1
$\begingroup$

I am writing a thesis comparing some methods of time series classification, part of which is DTW combined with K-NN algorithm. I'd love to know (and write, backed by reliable references) something about the history of this algorithm, but I can't gather up information.

Searching through publications I wrote down first that (1) it was first introduced in 1975 and applied to speech recognition, then in 1994 someone proposed use in time series in general (unfortunately I don't remember where does this info come from, probably 1994 part is from here because this is 2004 paper and it says that A decade ago, DTW was introduced into Data Mining community as a utility for various tasks for time series problems including classification, clustering, and anomaly detection."). I think that somewhere I read also that (2) DTW is known since 1960's, but this paper about DTW states that (3) "In the year 1983, Joseph Kruskal and Mark Liberman introduced a new technique to compare two curves (calculate the distance between them)".

I can't make sense of information I have and don't know where to find more and make sure that everything is correct and consistent. I can't afford spending much time on research about history, because other thesis parts are far more important. What can I do? Does anyone know a good (and preferably just one) source of information about DTW history?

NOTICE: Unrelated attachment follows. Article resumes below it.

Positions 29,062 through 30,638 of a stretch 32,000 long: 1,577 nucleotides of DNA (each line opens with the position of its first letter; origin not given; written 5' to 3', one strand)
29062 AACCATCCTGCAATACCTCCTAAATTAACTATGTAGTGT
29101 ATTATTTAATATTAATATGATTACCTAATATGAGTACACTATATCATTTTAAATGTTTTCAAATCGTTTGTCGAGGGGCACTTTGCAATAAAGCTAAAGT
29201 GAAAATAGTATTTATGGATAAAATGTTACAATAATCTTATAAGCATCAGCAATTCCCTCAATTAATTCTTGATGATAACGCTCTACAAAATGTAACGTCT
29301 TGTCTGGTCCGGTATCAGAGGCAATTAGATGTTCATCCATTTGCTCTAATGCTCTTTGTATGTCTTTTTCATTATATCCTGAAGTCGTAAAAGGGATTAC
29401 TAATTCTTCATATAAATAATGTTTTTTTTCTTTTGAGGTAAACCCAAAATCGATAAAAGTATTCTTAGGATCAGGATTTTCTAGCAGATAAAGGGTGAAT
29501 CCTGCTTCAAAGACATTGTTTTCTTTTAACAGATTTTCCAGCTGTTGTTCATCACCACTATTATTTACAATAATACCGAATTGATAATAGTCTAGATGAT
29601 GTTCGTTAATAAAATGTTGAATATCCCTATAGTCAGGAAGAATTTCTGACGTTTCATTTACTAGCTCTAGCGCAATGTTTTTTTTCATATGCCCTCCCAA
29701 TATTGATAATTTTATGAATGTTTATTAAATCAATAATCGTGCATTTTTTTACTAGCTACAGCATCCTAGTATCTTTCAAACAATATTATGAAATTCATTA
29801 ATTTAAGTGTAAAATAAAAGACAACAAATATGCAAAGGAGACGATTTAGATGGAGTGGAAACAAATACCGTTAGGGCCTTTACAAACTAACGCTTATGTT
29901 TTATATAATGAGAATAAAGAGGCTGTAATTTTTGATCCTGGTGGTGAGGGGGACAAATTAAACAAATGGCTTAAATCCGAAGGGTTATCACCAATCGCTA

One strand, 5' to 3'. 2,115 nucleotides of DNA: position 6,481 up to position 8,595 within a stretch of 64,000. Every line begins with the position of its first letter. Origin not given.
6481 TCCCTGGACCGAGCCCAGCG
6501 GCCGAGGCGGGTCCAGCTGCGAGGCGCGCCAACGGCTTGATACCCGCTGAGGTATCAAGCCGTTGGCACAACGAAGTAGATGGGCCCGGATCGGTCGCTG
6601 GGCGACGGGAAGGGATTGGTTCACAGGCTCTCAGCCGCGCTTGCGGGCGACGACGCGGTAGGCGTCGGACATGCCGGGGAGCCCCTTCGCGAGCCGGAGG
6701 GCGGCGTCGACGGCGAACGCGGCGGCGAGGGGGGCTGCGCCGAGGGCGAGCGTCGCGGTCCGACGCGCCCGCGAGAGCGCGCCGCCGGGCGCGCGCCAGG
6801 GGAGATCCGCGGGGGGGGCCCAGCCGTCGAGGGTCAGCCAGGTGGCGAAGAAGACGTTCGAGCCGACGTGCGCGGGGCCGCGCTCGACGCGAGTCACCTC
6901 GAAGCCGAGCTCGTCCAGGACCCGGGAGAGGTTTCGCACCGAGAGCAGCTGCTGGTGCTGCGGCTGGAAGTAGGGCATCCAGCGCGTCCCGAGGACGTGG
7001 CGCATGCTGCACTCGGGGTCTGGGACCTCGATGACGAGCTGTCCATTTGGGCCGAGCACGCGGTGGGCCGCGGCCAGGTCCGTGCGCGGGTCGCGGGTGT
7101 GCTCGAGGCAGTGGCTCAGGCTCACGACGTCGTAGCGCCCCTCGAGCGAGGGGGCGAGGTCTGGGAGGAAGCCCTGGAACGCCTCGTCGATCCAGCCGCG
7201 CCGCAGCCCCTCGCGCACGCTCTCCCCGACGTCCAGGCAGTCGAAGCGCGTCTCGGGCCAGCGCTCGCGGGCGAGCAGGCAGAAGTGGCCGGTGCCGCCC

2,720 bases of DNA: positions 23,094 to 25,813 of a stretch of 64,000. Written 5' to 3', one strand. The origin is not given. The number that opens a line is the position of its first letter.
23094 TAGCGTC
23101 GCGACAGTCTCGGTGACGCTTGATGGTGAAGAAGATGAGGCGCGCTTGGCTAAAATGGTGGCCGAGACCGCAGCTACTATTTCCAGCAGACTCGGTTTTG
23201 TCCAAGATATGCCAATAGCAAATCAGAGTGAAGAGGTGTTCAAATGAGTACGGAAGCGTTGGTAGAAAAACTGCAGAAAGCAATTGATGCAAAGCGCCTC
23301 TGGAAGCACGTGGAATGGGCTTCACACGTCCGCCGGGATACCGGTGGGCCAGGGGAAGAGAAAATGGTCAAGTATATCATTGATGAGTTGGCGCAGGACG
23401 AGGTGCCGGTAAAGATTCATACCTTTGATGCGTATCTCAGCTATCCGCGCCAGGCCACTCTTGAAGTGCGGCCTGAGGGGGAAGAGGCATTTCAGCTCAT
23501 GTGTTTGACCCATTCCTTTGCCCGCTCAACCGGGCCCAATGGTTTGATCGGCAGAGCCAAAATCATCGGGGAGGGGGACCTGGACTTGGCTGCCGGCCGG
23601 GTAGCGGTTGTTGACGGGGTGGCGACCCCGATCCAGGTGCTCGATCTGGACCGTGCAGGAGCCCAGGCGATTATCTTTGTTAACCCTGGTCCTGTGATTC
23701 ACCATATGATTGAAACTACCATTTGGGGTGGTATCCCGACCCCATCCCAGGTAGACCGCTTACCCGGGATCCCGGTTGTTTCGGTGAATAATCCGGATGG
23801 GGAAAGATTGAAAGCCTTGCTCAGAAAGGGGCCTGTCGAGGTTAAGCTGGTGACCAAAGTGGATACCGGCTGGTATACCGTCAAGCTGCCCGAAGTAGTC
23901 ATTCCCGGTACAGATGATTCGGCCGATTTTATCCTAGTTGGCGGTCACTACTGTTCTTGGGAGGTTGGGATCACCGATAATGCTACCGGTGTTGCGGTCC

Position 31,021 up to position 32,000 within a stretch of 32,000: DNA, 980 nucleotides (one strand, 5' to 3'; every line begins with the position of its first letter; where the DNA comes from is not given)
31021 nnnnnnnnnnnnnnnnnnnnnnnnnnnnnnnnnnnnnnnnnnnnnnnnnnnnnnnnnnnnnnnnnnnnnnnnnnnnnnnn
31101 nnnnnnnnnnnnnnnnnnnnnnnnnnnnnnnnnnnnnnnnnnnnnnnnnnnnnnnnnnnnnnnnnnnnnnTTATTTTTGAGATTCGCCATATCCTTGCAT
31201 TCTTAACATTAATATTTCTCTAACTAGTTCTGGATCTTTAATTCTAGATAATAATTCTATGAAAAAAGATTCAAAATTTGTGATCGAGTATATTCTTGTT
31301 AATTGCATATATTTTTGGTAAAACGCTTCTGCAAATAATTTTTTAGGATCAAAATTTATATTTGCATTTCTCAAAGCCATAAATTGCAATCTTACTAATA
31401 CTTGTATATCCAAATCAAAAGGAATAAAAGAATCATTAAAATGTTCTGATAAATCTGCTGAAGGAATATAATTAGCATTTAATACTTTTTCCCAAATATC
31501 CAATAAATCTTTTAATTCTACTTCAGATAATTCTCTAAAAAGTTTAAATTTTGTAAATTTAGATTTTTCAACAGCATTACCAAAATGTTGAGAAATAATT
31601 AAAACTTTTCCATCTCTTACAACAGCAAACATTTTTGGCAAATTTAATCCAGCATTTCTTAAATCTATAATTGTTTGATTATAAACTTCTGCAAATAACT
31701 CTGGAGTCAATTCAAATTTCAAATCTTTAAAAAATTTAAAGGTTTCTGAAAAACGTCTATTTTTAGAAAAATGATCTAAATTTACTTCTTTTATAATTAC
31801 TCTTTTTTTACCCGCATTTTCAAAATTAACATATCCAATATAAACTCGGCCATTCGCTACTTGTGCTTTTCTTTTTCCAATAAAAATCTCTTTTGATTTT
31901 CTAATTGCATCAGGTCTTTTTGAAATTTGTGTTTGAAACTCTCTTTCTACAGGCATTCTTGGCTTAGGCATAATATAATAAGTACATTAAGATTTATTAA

$\endgroup$

1 Answer 1

0
$\begingroup$

You may find this useful http://languagelog.ldc.upenn.edu/myl/KruskalLiberman1983.pdf

The paper that introduced DTW to data mining/AI/ML was [a]

You will also find this very useful https://csdl.ics.hawaii.edu/techreports/2008/08-04/08-04.pdf

eamonn

[a] Berndt, D. & Clifford, J. (1994) Using dynamic time warping to find patterns in time series. AAAI-94 Workshop on Knowledge Discovery in Databases (KDD-94), Seattle, Washington.

$\endgroup$

Your Answer

By clicking “Post Your Answer”, you agree to our terms of service and acknowledge you have read our privacy policy.

Not the answer you're looking for? Browse other questions tagged or ask your own question.